Tenma-Zukuri Chabune (伝間造茶船)- Plans Reconstruction

Back in March of this year, I was digging through the images of the wasen recorded in the Funakagami. This, as you might recall, is a book put together in 1802 to identify the different boat types in use on the waterways of Edo for tax collection purposes.

There was an excellent short article that appeared in issue number 82 of The Rope News about a talk given in 2014 by Mr. Iinuma, who was the curatorial director of the Museum of Maritime Science in Tokyo. The talk focussed on the Funakagami and the boats described in it. Here’s a link to it if you haven’t seen it: The Rope News, No. 82

I’ve been looking over the 33 boats shown in the book, trying to find a subject that I felt I could model. Unfortunately, I’ve found no technical drawings for any of these boats. But, there was one that piqued my interest, as it’s name became more meaningful as my Japanese language skills improved. That boat was the Tenma-zukuri Chabune.

Chabune, literally translates to “tea boat”, referring to the small boats that travelled up and down the busy rivers, selling tea and various other foodstuffs to the occupants of other boats. The term is also general one that applies to water taxis, which are more specifically referred to as Chokibune.

So, one day, I realized that Tenma-zukuri means “Tenma-style”. Now a Tenma, or Tenmasen, is a cargo boat or type of lighter used in loading and unloading larger vessels in port. So, in my mind, Tenma-zukuri, means a boat that constructed like a Tenmasen. And, it turns out that this boat bore a resemblence to the Tenmasen built by Douglas Brooks with his teacher Mr. Kazuyoshi Fujiwara in 2002.

Tenmasen built by Douglas Brooks and his teacher. Photo courtesy of Douglas Brooks.

So, I had found a boat-type, a Chabune, built in the fashion of a Tenmasen. But, with no technical drawings available, just a painting from a 200 year-old book, to build a model I would have to create my own set of drawings.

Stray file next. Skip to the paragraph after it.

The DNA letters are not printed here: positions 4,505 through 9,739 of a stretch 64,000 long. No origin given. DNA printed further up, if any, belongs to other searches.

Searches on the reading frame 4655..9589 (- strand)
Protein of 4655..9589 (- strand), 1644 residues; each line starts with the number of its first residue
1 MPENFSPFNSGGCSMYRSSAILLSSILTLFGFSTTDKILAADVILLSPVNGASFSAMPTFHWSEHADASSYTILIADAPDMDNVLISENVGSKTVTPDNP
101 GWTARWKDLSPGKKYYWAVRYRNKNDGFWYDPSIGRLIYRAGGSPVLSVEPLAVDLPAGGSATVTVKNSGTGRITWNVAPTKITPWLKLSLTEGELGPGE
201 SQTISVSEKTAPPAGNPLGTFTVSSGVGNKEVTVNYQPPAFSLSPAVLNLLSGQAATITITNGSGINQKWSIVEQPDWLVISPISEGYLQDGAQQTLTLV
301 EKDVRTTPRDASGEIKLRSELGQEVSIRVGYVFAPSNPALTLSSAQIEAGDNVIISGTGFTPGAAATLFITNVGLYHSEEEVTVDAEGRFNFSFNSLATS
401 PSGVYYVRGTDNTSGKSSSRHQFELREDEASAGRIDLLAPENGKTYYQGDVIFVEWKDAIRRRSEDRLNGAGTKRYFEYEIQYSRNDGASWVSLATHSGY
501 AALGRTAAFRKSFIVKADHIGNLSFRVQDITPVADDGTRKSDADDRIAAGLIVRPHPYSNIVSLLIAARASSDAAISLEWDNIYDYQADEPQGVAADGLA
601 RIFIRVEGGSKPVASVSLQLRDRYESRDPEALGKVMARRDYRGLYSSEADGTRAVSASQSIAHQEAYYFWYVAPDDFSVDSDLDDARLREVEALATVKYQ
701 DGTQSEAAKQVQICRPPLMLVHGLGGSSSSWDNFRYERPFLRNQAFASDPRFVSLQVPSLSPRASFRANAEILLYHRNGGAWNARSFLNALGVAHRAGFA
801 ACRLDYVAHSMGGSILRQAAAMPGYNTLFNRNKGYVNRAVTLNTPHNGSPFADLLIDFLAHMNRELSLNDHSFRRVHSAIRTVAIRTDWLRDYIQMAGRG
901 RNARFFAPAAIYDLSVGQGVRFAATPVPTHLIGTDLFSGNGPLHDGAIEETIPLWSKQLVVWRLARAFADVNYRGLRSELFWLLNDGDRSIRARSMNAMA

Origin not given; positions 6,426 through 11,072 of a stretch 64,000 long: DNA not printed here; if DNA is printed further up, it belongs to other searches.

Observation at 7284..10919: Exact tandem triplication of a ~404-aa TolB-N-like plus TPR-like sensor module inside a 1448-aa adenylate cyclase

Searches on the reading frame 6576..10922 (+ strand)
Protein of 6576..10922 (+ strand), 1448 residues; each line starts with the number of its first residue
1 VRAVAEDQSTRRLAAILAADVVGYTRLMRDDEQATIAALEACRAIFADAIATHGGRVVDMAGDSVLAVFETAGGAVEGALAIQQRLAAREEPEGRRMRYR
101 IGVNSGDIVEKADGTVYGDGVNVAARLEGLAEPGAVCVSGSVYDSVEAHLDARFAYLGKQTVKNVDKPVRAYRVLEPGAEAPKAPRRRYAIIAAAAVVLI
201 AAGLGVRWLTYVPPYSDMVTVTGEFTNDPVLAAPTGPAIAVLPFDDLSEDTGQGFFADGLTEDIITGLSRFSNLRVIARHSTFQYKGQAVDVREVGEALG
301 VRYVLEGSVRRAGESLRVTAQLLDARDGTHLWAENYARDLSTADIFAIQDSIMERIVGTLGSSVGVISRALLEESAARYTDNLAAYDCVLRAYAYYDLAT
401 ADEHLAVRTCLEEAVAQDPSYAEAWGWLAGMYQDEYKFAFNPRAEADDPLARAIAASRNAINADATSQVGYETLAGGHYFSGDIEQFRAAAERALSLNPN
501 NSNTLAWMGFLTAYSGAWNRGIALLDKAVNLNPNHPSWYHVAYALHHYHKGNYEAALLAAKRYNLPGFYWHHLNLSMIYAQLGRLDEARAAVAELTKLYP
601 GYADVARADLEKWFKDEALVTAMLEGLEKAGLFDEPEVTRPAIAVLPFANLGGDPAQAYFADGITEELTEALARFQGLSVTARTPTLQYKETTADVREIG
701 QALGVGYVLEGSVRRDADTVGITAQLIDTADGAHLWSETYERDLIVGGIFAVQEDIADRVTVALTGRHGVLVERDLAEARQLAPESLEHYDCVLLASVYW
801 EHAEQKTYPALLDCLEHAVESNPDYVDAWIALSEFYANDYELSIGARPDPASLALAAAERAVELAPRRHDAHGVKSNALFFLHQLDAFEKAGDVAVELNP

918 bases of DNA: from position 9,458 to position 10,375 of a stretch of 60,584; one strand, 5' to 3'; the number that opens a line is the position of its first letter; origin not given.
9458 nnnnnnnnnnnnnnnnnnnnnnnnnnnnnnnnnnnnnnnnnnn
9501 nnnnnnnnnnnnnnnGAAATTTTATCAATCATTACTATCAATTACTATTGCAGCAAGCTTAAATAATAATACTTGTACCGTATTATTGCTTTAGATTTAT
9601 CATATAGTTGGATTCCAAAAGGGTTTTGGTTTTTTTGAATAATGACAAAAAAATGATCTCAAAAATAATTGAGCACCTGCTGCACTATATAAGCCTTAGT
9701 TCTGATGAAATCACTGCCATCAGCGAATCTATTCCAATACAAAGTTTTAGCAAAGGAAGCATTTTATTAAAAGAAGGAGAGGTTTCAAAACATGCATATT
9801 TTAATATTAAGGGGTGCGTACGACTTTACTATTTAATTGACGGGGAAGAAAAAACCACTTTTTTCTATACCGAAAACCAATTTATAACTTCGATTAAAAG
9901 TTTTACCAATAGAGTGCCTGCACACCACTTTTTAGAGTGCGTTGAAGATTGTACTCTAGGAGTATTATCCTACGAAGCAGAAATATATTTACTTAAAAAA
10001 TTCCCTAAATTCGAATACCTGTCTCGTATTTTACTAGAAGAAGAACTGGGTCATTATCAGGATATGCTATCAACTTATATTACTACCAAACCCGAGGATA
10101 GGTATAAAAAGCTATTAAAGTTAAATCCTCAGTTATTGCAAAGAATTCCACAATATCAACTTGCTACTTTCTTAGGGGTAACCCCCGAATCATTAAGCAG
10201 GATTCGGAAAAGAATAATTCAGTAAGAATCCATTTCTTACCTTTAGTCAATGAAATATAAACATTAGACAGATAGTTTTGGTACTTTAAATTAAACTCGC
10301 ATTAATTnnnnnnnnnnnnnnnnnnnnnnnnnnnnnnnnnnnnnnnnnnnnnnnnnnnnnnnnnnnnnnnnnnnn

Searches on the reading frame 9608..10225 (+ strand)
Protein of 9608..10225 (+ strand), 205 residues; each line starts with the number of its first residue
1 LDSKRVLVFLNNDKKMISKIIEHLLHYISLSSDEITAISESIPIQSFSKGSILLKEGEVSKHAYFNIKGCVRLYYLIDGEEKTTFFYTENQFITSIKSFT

The Funakagami does give some basic hull dimensions, but the text was not very clear, so I consulted with my contacts in Japan to help out. One was able to suggest that the general dimension given are that the length is 2 jyō (1 jyō = 10 shaku), 1 or 2 shaku with a width of 5 or 6 shaku. A second set of figures suggests a length of about 3 jyō, and a width of 7 or 8 shaku.

So, I figured I’d go for a boat 2 jyō, 1 shaku long, which is 21 shaku, or roughly 21 feet. The width will be about 5 shaku or 5 feet.

Using these dimensions and the painting, plus some photos of Douglas Brooks’s tenmasen, I’m now working on a basic line drawing using Adobe Illustrator. I’d use a CAD program, but I’m not very well versed in any, and I do have a fair amount of Illustrator experience. I came up with a drawing, which is just a starting point.

An early version of my Tenma-zukuri Chabune drawing.

At the time of this writing, I’ve already made several revisions. I’ve shown my drawings to model builder Kouichi Ohata, who lives in Mie prefecture, Japan. He drew up plans for the Kumanogawa Hayabune and and built a model in 1/10 scale, as well a beautiful model of a Sandanbo, another local river boat, so I am hoping he can make some suggestions about this drawing.

I am proud to say that he is interested in building a model of a Tenma-zukuri Chabune using my drawings. So, I want them to be as good as I can make them, probably with a lot of his help.

I have contacted Douglas Brooks with some questions about the boat he built with his teacher. However, he’s currently touring Ukaibune in Japan and he will probably need to review his notes, which are at his home. So, I may have to wait another month before I get answers. Ω


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